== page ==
Places

Explore the history of behind the places on LSE’s campus – past and present.

Elenchus/Aporia – a debate in sculpture

In the Main and Lower Atrium of the New Academic Building you can look up at Elenchus/Aporia created from red, steel and glass spheres linked by steel. LSE Archivist, Sue Donnelly investigates the meaning behind the art work.
Elenchus: 1. A logical refutation 1.1 The Socratic method of eliciting truth by question and answer, especially as used to refute an […]

Feeding mind and body – the LSE Refectory, 1933-1936

The recently discovered “Refectory Suggestions and Complaints” provides some new insights into feeding staff and students at LSE. LSE Archivist, Sue Donnelly, explores the perennial problems of feeding hungry LSE students and staff.

The LSE Refectory was opened in 1907 and was a focal point of LSE life for both students and staff. LSE’s small size and lack of funding […]

Equus on the Plaza

LSE Archivist Sue Donnelly introduces Equus, a five foot bronze representation of a horse standing outside LSE Library on the John Watkins Plaza.

Created in 2003 Equus is one of eleven statues donated to the School by Canadian alumnus, Louise Odette, in 2004. Equus was designed by sculptor, Edwina Sandys (b1938) and was cast in bronze by MST Bronze […]

  • Syliva Pankhurst mural via Flickr
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    Why the Pankhurst name is synonymous with Ethiopia as well as the suffragette movement

Why the Pankhurst name is synonymous with Ethiopia as well as the suffragette movement

LSE’s Behailu Shiferaw Mihirete tells the story of Sylvia Pankhurst, daughter of prominent suffragette Emmeline, who became a relentless advocate for Ethiopia during the Fascist Italian invasion of 1936 to 1941.

The year 2018 marks the centenary of the year when some women (who met the age (>30 years old) and property criteria or who were university educated) succeeded in […]

December 19th, 2018|Places, Suffrage 18|0 Comments|
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    Not set in stone – amending LSE’s First World War Memorial

Not set in stone – amending LSE’s First World War Memorial

One hundred years on from Armistice, in November 1918, new digital library techniques, powerful search engines and the wealth of content on the Internet make it much easier to gather, process and cross-check information than in the 1920s, when the first stone LSE World War I memorial was erected and even in 1953, when the combined oak one was […]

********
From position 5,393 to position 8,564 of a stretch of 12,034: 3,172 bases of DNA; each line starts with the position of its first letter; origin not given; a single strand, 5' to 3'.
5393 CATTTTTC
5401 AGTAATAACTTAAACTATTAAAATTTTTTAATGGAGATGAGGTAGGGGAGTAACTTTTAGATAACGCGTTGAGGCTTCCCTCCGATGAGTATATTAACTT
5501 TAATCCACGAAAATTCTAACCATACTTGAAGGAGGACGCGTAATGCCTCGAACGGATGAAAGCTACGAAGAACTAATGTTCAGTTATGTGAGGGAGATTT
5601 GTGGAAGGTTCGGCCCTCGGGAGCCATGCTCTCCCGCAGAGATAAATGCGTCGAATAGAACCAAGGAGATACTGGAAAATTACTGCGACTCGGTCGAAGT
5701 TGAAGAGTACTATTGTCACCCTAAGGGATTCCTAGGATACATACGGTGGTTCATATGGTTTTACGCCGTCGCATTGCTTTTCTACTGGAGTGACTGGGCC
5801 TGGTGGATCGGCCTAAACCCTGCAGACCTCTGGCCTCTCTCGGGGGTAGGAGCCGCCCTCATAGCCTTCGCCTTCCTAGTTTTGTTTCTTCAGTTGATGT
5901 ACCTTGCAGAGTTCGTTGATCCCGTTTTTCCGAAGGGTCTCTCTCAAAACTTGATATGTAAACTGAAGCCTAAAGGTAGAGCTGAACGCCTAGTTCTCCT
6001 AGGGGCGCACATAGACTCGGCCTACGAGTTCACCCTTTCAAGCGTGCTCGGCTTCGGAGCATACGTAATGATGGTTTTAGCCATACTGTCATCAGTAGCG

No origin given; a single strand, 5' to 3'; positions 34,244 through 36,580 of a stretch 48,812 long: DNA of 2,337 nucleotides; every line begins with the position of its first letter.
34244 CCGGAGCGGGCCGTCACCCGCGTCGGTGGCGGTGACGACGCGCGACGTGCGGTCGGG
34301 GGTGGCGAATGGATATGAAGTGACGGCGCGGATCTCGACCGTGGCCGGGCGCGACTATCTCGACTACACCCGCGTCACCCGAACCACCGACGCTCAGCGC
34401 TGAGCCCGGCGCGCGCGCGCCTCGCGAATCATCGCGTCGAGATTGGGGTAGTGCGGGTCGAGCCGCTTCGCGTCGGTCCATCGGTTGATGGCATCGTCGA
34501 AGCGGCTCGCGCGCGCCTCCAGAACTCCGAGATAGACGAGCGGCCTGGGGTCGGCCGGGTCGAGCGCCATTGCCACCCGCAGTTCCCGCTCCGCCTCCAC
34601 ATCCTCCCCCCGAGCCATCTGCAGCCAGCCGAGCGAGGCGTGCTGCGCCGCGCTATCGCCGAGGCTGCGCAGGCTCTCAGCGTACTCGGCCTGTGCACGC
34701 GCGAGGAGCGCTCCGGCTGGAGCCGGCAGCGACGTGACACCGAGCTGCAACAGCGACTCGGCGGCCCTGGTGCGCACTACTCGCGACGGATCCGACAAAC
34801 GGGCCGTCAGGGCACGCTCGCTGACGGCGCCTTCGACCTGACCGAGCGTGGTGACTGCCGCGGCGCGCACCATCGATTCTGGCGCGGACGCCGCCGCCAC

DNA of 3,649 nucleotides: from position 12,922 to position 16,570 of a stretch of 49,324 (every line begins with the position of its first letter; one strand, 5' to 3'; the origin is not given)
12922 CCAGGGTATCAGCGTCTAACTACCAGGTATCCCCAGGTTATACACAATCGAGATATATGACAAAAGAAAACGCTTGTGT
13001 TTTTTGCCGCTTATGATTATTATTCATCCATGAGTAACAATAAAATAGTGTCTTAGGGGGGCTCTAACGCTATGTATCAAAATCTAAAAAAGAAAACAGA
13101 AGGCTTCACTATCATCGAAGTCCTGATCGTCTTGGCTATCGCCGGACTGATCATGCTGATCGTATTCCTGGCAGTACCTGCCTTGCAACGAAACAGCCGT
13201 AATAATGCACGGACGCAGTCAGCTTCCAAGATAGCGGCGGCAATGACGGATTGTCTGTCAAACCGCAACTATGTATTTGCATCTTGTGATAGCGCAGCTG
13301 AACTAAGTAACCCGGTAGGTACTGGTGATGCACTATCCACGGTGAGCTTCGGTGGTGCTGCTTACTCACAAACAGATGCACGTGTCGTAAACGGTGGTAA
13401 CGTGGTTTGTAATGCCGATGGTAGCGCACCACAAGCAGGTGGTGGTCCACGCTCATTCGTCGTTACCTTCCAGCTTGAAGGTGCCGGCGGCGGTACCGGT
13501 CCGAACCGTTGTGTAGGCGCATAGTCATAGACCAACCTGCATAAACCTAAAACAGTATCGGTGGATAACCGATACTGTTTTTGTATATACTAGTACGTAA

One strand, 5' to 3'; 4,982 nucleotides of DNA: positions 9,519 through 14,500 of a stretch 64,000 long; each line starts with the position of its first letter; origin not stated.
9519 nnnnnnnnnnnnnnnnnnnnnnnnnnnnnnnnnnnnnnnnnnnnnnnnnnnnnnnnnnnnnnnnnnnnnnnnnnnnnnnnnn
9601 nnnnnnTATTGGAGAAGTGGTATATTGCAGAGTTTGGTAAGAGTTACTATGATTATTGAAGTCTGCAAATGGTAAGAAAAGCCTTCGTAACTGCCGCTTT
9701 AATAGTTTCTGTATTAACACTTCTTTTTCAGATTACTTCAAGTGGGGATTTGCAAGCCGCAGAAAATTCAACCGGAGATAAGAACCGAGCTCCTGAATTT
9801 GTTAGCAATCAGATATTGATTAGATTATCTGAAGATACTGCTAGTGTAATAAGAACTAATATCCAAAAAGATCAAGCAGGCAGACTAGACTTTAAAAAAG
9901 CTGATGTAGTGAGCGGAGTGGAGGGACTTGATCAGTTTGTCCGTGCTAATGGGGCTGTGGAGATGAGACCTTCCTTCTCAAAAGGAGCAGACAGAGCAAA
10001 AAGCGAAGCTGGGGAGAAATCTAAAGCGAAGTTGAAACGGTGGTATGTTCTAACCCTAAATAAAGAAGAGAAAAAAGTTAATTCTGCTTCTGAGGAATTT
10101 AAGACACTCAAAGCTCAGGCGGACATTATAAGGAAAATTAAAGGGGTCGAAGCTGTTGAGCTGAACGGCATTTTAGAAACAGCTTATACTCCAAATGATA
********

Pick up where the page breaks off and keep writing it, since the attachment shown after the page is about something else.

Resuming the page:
• The Pankhursts on the roof at Clement's Inn 1908 credit LSE Library
    Permalink The Pankhursts on the roof at Clement's Inn 1908 credit LSE LibraryGallery

    Clement’s Inn – the first home of the Women’s Social and Political Union in London

Clement’s Inn – the first home of the Women’s Social and Political Union in London

In 1906, the Women’s Social and Political Union (WSPU) moved from Manchester to London, and specifically to Emmeline and Frederick Pethick-Lawrence’s apartment at Clement’s Inn, writes LSE curator Gillian Murphy. Eventually the WSPU occupied 27 rooms within the building, before a split in 1912 saw the WSPU move around the corner to Kingsway. Today, the site at Clement’s Inn is […]

Lionel Robbins and the Library Appeal

2018 is the 40th anniversary of the Lionel Robbins Building, which houses LSE Library – the British Library of Political and Economic Science. Lionel Robbins led the appeal to fund a new building for the Library, which opened in 1978. Kathryn Hannan explored the story while cataloguing the Lionel Robbins Papers at LSE Library.

Lionel Robbins’ long history with LSE, as […]

Evacuation to Cambridge

LSE spent the Second World War far from Houghton Street. LSE Archivist Sue Donnelly writes about the School’s war time evacuation to Cambridge.

Despite the Munich Agreement of 1938 many in Britain, including the government, were preparing for war – and among them was LSE Director Sir Alexander Carr-Saunders. By the summer of 1939 the Court of Governors agreed to arrangements […]

February 21st, 2018|LSE and wartime, Places|0 Comments|

From the archives – trouble at the LSE refectory in 1955

While exploring the Lionel Robbins Papers for LSE Library, Kathryn Hannan found evidence of a short-lived dispute lost to history, which took her to the Beaver archives in LSE’s Digital Library. A complaint about campus food prices in October 1955 had resulted in a one-day boycott of the refectory and a motion put forward by the Students’ Union for a new […]

  • Ambedkar bust at LSE Library 2. Credit: Daniel Payne
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    A scholar, a lawyer and an educator – portraits of Dr B R Ambedkar at LSE

A scholar, a lawyer and an educator – portraits of Dr B R Ambedkar at LSE

Dr B R Ambedkar, LSE alumnus and author of the Indian Constitution, is depicted in two portraits around LSE’s campus. LSE Archivist Sue Donnelly writes about their arrival at LSE.

Bhimrao Ramji Ambedkar obtained his D Phil from the School in 1923 with his thesis The Problem of the Rupee, supervised by Edwin Cannan, Professor of Political Economy.

In 1947 he […]